David Horowitz has written a thought provoking editorial in the Jerusalem Post about the US Israeli relationship – or in particular, that between Obama and Netanyahu. The editorial, entitled, Didn’t we used to be on the same side contrasts the current uneasy Obama-Netanyahu relationship with that of Clinton and Rabin, and Bush and Sharon. When added to the Clinton-led US State Department announcement decrying alleged religious discrimination in Israel, bizarrely placing Israel in the same category as countries like Iran, Saudi Arabia and Yemen, it does suggest an Obama led distancing in the relationship. In contrast to the Obama approach of expediency becoming principle, the Canadian Prime Minister, Stephen Harper is a shining light.
A reminder of how things change , often not for the better, is provided in an article by Robert Bernstein , entitled Human Rights in the Middle East. Bernstein founded the Helsinki Watch, which he then merged in the Human Rights Watch. When he reached the age of 75 years, he retired as Chair to become Founding Chair Emeritus. It must be galling to him to watch as the organisation he founded has betrayed its original principles to take on a biased Israel-bashing role. As a man of almost 88 years, his article – based on his “Shirley and Leonard Goldstein Lecture on Human Rights, at the University of Nebraska at Omaha November 10, 2010 – is worth reading.
Powerful paragraphs include these:
“A Human Rights Watch Board member told The New Republic that they go after Israel because it is like “low-hanging fruit.” By that, I think he means that they have a lot of information fed to them by Israel’s own human rights organizations and the press, that they have easy access to Israel to hold their press conferences, and that the press is eager to accept their reports. The organization, most would agree, was founded to go after what I guess you would call “high-hanging fruit” – that is, closed societies, where it is hard to get in. Nations that will not allow you to hold press conferences in their country. Nations where there are no other human rights organizations to give you the information.”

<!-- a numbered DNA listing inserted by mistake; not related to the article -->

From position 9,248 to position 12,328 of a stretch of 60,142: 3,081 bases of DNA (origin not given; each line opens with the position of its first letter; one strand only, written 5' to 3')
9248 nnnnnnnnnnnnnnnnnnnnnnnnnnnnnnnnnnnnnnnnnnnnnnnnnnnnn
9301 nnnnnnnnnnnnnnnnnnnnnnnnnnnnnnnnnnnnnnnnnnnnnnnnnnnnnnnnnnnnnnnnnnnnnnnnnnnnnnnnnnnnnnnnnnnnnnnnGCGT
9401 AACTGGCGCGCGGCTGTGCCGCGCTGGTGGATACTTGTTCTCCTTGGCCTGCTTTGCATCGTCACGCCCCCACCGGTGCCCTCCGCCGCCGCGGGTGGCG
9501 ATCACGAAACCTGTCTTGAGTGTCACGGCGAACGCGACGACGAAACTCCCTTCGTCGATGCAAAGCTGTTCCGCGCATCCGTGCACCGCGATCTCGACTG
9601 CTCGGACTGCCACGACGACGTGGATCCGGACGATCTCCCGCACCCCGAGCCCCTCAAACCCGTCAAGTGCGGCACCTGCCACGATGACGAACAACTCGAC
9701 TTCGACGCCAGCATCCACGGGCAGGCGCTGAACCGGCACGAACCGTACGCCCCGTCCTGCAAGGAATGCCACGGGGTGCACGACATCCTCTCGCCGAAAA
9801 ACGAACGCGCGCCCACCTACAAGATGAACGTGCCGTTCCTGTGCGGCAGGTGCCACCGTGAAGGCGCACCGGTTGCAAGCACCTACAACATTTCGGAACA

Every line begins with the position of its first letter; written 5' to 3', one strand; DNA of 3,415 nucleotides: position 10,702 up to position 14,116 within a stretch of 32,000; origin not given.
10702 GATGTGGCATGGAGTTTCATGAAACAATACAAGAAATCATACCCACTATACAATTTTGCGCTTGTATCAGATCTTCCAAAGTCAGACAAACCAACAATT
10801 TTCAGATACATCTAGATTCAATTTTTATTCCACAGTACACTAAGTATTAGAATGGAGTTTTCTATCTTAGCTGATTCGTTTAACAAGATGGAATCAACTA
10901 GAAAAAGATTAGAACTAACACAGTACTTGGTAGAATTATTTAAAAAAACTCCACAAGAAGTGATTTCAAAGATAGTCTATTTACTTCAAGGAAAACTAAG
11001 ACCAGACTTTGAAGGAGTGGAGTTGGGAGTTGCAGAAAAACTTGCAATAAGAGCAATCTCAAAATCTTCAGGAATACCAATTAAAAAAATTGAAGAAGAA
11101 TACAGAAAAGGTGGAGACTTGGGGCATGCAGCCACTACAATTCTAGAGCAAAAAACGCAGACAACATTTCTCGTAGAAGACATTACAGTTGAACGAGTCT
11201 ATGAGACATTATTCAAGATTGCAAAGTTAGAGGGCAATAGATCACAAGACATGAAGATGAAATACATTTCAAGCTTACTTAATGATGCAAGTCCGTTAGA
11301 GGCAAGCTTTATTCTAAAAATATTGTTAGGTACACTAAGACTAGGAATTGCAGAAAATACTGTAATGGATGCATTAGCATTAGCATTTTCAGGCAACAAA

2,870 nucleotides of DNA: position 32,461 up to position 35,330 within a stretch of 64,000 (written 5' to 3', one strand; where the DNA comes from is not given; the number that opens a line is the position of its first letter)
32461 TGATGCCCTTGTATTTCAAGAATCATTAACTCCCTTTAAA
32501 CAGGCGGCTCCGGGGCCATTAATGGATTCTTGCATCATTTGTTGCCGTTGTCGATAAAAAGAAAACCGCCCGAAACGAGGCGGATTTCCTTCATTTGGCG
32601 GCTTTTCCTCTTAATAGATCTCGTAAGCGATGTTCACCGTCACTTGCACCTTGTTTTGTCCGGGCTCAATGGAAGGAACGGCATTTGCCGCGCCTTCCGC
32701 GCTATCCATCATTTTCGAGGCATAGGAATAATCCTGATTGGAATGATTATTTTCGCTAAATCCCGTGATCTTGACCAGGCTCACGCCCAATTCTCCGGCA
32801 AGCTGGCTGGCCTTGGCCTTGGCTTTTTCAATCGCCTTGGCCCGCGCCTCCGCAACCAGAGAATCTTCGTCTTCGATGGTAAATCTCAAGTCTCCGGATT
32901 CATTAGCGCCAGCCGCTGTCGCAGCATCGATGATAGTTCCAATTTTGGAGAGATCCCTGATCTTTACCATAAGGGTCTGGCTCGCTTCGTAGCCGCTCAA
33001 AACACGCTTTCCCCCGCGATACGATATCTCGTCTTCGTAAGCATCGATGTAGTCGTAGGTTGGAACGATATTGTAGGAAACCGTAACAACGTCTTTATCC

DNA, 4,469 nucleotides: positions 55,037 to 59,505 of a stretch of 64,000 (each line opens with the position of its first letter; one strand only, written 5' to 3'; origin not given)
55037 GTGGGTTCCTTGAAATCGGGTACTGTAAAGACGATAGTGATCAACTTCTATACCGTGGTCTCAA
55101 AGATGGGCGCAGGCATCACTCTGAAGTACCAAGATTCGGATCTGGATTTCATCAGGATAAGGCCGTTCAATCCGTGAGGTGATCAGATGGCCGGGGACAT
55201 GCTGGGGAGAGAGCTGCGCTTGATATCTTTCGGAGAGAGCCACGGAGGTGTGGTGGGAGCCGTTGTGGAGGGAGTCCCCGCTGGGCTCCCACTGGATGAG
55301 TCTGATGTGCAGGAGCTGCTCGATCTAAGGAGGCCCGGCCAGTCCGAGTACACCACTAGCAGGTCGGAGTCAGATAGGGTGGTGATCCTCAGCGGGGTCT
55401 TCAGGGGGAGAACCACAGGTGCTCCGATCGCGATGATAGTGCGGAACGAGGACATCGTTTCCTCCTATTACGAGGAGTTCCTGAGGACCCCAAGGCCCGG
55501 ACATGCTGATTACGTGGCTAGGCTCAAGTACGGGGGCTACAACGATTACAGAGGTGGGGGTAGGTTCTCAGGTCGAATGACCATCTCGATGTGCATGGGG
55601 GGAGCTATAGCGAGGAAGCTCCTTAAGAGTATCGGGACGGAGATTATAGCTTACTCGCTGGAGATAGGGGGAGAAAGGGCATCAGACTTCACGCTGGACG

“It seemed to me that if you talked about freedom of speech, the rights of women, an open education and freedom of religion – that there was only one state in the Middle East that was concerned with those issues. In changing the public debate to issues of war, Human Rights Watch and others in what they described as being evenhanded, described Israel far from being an advocate of human rights, but instead as one of its principal offenders. Like many others, I knew little about the laws of war, Geneva Conventions and international law, and in my high regard for Human Rights Watch, I was certainly inclined to believe what Human Rights Watch was reporting. However, as I saw Human Rights Watch’s attacks on almost every issue become more and more hostile, I wondered if their new focus on war was accurate.”
“In one such small incident, the UN Human Rights Commission, so critical of Israel that any fair-minded person would disqualify them from participating in attempts to settle issues involving Israel, got the idea that they could get prominent Jews known for their anti-Israel views to head their investigations. Even before Richard Goldstone, they appointed Richard Falk, professor at Princeton, to be the UN rapporteur for the West Bank and Gaza. Richard Falk had written an article comparing Israel’s treatment of Palestinians in the West Bank and Gaza to Hitler’s treatment of the Jews in the Holocaust. Israel, believing this should have disqualified him for the job, would not allow him into the country. Human Rights Watch leapt to his defense, putting out a press release comparing Israel with North Korea and Burma in not cooperating with the UN. I think you might be surprised to learn the release was written by Joe Stork – Deputy Director of Human Rights Watch Middle East Division – whose previous job for many, many years, was as an editor of a pro-Palestinian newsletter.”
“Richard Goldstone resigned as a Board member of Human Rights Watch and Chair of its Policy Committee to head the UN Human Rights Council investigation of Gaza. Human Rights Watch has been, by far, the biggest supporter of the UN Council, urging them to bring war crimes allegations against Israel – based on this report. I don’t believe Human Rights Watch has responded to many responsible analyses challenging the war crimes accusations made by Goldstone and also challenging Human Rights Watch’s own reports – one on the use of phosphorous, one on the use of drones and one on shooting people almost in cold blood. A military expert working for Human Rights Watch, who seemed to wish to contest these reports, was dismissed and I believe is under a gag order. This is antithetical to the transparency that Human Rights Watch asks of others.”
……………… Articles like this one from Bernstein are a reminder of how organisations like Human Rights Watch have strayed from their original purpose.. the more publicised Bernstein is, the better.
Returning to Horowitz’s editorial, the evidence suggests that Obama has less sympathy to Israel’s situation or sense of commonality that Bill Clinton or George Bush. Caroline Glick certainly reinforces this view, and urges Netanyahu to hold his ground against an Obama onslaught. Hopefully, the US Congress and Senate together with the will of the people will be a buffer to the President and State Dpt. From a global, long-term perspective, Israel will do doubt continue to improve its links with China and India… while putting Israel first, and working to improve the relationship with the US administration.